To answer this question correctly, students must first determine that the account of a single soldier does not necessarily represent the morale of the entire Union Army. They then must determine whether each of the three documents could be used to corroborate the soldier’s account.
Student explains that one letter is not representative of the morale of the entire Union Army or that the author’s perspective is limited.
The student correctly identifies the author of the source and explains the limitations of a single soldier's perspective.
Student rightly identifies the qualifying language and its limitations.
The student has made a small spelling error, but it does it not take away from the cogency of the response.
This student points out that the purpose of the document -- corresponding with a friend -- may influence its content.
a. Student rejects the source and explains that it contradicts Green’s position, that it does not provide direct evidence of morale, or that a public speech by a politician does not necessarily provide accurate information about morale.
The student correctly focuses on the misalignment between Lincoln's speech and Green's letter.
b. Student explains that this would be a useful source for corroborating Green’s position because it is relevant in time and detail.
This student recognizes that Green's argument is strengthened by a document that corresponds in time and provides a broader perspective.
c. Student rejects the source because it describes the experience of Confederate soldiers, not other Union soldiers. Additionally, students might also note that the letter was written two years before Green's account.
The student identifies that the difference in the date of this second letter makes it less useful because it is from a different period of the war.
Although this letter might demonstrate generally low morale among soldiers on both sides, it does not directly support Green's claims about the Union Army.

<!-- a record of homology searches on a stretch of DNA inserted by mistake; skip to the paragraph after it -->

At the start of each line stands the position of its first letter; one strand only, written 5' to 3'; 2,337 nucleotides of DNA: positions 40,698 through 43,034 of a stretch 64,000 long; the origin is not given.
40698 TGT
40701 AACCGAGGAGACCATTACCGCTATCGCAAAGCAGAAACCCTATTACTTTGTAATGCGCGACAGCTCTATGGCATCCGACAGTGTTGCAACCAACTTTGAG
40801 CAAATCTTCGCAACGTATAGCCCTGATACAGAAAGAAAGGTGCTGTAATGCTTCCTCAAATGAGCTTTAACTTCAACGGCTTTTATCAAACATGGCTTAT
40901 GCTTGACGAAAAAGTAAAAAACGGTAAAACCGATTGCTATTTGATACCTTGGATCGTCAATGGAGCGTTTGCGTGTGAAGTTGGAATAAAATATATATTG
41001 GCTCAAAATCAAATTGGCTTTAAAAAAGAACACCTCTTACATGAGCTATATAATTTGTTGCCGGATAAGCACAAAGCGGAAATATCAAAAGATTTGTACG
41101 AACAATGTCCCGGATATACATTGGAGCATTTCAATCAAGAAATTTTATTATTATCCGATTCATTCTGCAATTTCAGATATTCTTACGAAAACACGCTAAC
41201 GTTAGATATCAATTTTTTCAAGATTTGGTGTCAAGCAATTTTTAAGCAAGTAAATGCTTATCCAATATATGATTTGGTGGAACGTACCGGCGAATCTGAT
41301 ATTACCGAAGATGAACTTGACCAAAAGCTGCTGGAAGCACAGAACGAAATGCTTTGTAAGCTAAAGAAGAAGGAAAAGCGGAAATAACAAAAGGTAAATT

Student shows some understanding of the limits of using a single letter to gauge the morale of the entire Union Army. However, the student does not provide a full explanation.
The student is correct in noting that this is just one person's opinion but does not explain why this makes the document less representative of the Union Army as a whole.
The student also does not provide a clear rationale for why a higher ranking officer would have a better sense of the morale of the Union Army.
This student seems to understand the limitations of Green's letter but does not clearly articulate why a single account may not represent the sentiments of a much larger group.
a. Student rejects the speech but provides only a partial explanation of the problems of using it to support Green's claims.
The student is correct in noting that the speech would not support Green's claims, but the explanation is vague.
b. Student correctly notes that it would support Green's claims but provides only a partial explanation of why it does.
The student has not explained what, exactly, it is about this document that would give greater credence to Green's claims.
This response would have been stronger had the student noted that this report is from the same year as Green's letter or that it provided a broader view of morale in the Union Army.
c. Student rejects the letter but provides only a partial explanation of why.
The student identifies that a letter from a Confederate soldier will be problematic but does not explain why.
Student does not identify the limitations of using a single letter to determine the morale of the entire Union Army.
This is irrelevant to the question about Green's letter.
Instead of considering the nature of the source, the student makes an unfounded assertion about the Union Army.
a. Student does not reject the source or provides an unclear explanation.
Instead of evaluating whether the speech would support Green's claims, the student indicates that the speech could help to prove that the Union soldiers were brave.
b. Student rejects the source or provides an unclear explanation.
This response does not address the prompt.
c. Student does not reject the source or provides an unclear explanation.
The student does not notice that the letter is written by a Confederate soldier and does not provide a clear explanation.